One such co-voyager in Life, a genius in his own right, an emperor of his craft, is Tamil music composer Ilayaraja. During the 70s, 80s and well into the 90s, Ilayaraja, remained king. His was the music that mesmerized listeners and sold movies. For over a decade, well actually 15 years, no Tamil movie was released that did not have Illayaraja composing music. Such was his genius. Such was his command that he was unbeatable. Not that anyone even tried. And then came along A R Rahman, the prodigal genius, who with Roja, in 1992, swept the world away! His music was different and Ilayaraja’s hold on Tamil cinema was challenged deceptively. One tune at a time, one movie at a time. By 1997, Rahman had become staple in the entertainment business down south and Bollywood filmmakers too were counting on the Mozart of Madras (Rahman) to sell their films.
It was at this time that I met Ilayaraja at his home. A beautiful shrine-like place in T Nagar, in South Chennai, where music, moods, fragrances and floral patterns made the simple white walls and furniture in the house come alive almost surreally. Taking me to his studio on the first floor, Ilayaraja, playing a new tune he had just composed, asked me, “What do you think of it?” And I remember replying: “It’s out of this world.” “What to do,” bemoaned the genius, much to my shock, “the world does not recognize my worth anymore. Everyone wants the new kid, who learnt at my feet and today challenges me.” I was surprised. In fact horrified. I felt Ilayaraja must be proud, not jealous, of his protégé. I felt that the greatest compliment a ‘guru’ can get is when a ‘shishya’ (disciple) outsmarts him at his own craft. But I did not express my opinion; I went on with my meeting and left Ilayaraja’s home-shrine, a tad befuddled.
Kamal Hassan, Sridevi, Ilayaraja, Amitabh Bachchan, Rajnikant
at ‘Shamitabh’s’ music launch
Picture Courtesy: PTI/Hindu/Internet
What began then was, as I came to realize, Ilayaraja’s hibernation, which lasted almost 10+ years. He was down, no music composition offers, no interview seekers, no titles, no awards. I am not aware how he spent those years. Maybe he sulked. Maybe he grieved. But if that was indeed his state, it well was his own creation. He was, is and will always be a musical genius, to me, and to millions of his fans across the world. That he had to make way for a next generation sensation called Rahman was only a reflection of the way Life is and works, and was no indication of any flaw with his craft. But maybe, just maybe, Ilayaraja missed this point. Until ‘Cheeni Kum’ (2007, directed by Balki and starring Amitabh Bachchan, Tabu) happened, where Ilayaraja made a phenomenal comeback. Balki, a senior professional in Indian advertising (Chairman and Chief Creative Officer of Lowe Lintas), says he got into filmmaking onlyto work with two of his idols__the Big B and Ilayaraja! And Ilayaraja re-used an old tune of his from the 1986 super, super-hit, Mani Ratnam film, ‘Mouna Ragam’ (follow video link here http://www.youtube.com/watch?v=b5v1xOQmcQE) in ‘Cheeni Kum’, along with a couple of other unputdownable compositions. And slowly, very slowly, the King of Tamil music, a veteran of 999 (Tamil director Bala’s up-coming ‘Tharai Thappattai’ will be his 1000th!) films, and 5000 songs, is coming into his own again. He is perhaps, hopefully, in his second innings, realizing that he was always a winner. That the music in him never died. In January this year, Amitabh Bachchan, Kamal Hassan and Rajnikanth came together in Mumbai to launch the music for Balki’s latest ‘Shamitabh’, which again was composed by Ilayaraja. Talking at a public event in Chennai, some time ago, Ilayaraja said, “I don’t know how the music comes, if I find out, it will stop!”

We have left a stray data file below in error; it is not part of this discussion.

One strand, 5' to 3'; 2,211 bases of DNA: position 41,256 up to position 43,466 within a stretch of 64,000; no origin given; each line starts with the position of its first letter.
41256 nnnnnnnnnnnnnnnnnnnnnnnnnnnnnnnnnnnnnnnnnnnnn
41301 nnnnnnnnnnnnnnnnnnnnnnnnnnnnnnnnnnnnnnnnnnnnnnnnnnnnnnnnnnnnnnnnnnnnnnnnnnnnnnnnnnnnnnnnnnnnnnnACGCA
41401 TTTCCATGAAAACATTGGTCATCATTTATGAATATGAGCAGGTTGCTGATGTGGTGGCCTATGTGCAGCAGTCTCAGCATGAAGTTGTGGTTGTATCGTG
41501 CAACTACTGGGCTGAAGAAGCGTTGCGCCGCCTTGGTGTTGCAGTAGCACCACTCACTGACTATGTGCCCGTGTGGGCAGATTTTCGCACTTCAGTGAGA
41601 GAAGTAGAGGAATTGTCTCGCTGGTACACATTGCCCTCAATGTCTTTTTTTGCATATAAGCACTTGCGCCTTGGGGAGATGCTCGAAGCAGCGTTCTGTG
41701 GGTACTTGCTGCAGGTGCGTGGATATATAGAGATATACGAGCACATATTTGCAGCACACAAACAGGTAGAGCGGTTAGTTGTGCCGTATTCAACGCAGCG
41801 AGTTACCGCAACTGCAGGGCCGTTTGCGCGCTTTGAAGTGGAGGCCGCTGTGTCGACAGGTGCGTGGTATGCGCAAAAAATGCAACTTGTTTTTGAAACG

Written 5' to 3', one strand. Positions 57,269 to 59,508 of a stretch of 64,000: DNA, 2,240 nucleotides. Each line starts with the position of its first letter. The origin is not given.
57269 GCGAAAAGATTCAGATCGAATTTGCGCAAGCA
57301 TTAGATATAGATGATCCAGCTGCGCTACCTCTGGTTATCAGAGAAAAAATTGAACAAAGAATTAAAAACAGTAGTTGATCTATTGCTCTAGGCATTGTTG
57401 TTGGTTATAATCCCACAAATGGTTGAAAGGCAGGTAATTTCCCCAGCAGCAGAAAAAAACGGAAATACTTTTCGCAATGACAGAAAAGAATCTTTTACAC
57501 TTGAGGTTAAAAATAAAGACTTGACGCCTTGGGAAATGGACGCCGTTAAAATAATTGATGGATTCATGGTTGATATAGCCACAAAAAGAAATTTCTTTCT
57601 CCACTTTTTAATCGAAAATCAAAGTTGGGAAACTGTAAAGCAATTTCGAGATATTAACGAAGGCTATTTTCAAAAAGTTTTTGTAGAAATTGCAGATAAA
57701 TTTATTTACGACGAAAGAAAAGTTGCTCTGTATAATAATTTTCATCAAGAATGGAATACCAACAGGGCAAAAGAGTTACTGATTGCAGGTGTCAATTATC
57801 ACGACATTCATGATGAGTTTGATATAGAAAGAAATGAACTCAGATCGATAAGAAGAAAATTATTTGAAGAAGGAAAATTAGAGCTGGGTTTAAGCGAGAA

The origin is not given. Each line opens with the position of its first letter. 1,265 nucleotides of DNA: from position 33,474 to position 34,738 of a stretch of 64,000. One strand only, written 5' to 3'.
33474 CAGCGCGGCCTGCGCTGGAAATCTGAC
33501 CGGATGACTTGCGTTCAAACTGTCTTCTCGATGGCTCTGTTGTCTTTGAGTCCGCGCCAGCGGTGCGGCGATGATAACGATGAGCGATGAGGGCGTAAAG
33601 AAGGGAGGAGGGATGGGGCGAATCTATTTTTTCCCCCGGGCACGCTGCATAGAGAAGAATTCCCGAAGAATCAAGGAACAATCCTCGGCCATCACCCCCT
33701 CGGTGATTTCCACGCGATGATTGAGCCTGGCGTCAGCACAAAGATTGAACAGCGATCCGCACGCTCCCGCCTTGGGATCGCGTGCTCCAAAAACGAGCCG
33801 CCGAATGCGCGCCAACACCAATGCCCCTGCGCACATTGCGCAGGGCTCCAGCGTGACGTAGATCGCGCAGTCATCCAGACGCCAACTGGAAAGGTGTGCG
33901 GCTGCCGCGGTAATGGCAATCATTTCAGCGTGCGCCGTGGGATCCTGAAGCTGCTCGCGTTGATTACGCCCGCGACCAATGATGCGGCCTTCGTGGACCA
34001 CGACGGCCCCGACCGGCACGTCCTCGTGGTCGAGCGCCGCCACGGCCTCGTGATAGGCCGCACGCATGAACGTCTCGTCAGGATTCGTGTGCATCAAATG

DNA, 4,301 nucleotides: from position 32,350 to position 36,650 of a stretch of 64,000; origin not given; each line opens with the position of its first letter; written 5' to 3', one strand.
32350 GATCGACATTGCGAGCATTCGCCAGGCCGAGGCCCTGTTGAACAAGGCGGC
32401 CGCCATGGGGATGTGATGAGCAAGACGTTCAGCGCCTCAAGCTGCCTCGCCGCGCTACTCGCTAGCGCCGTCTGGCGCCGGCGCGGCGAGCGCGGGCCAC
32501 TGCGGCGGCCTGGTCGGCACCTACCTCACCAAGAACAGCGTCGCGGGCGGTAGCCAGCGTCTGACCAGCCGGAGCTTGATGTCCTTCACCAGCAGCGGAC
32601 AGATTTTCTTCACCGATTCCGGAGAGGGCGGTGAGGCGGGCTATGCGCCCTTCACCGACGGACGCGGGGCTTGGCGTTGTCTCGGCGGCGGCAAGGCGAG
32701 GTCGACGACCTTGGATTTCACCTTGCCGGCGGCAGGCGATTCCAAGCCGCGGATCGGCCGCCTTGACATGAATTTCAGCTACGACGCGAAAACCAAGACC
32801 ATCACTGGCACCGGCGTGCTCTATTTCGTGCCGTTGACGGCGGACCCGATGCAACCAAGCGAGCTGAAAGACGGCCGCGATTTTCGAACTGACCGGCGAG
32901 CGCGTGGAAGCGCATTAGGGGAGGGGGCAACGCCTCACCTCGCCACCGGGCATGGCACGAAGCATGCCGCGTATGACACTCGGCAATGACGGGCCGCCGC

This is what is happening to all of us. We are born winners. But we stop seeing our own worth, our own value because we expect Life to give us ideal performance conditions. And despite all the wishing that we__you and I__do, that can never be guaranteed. What can be known for sure though is that there’s a lot, a helluva lot, of talent in each in us. Our craft, our work, is our prayer. Irrespective of the circumstance we are placed in, let us keep playing on. Seasons will come, seasons will go, years will wear on, the body will age and wither away too someday, but eventually we will find that despite all of what has happened to us, the music within each of us remains intact. And all that happened, happened to humble us, to enlighten us, to enrich us, so that our music can light up the world!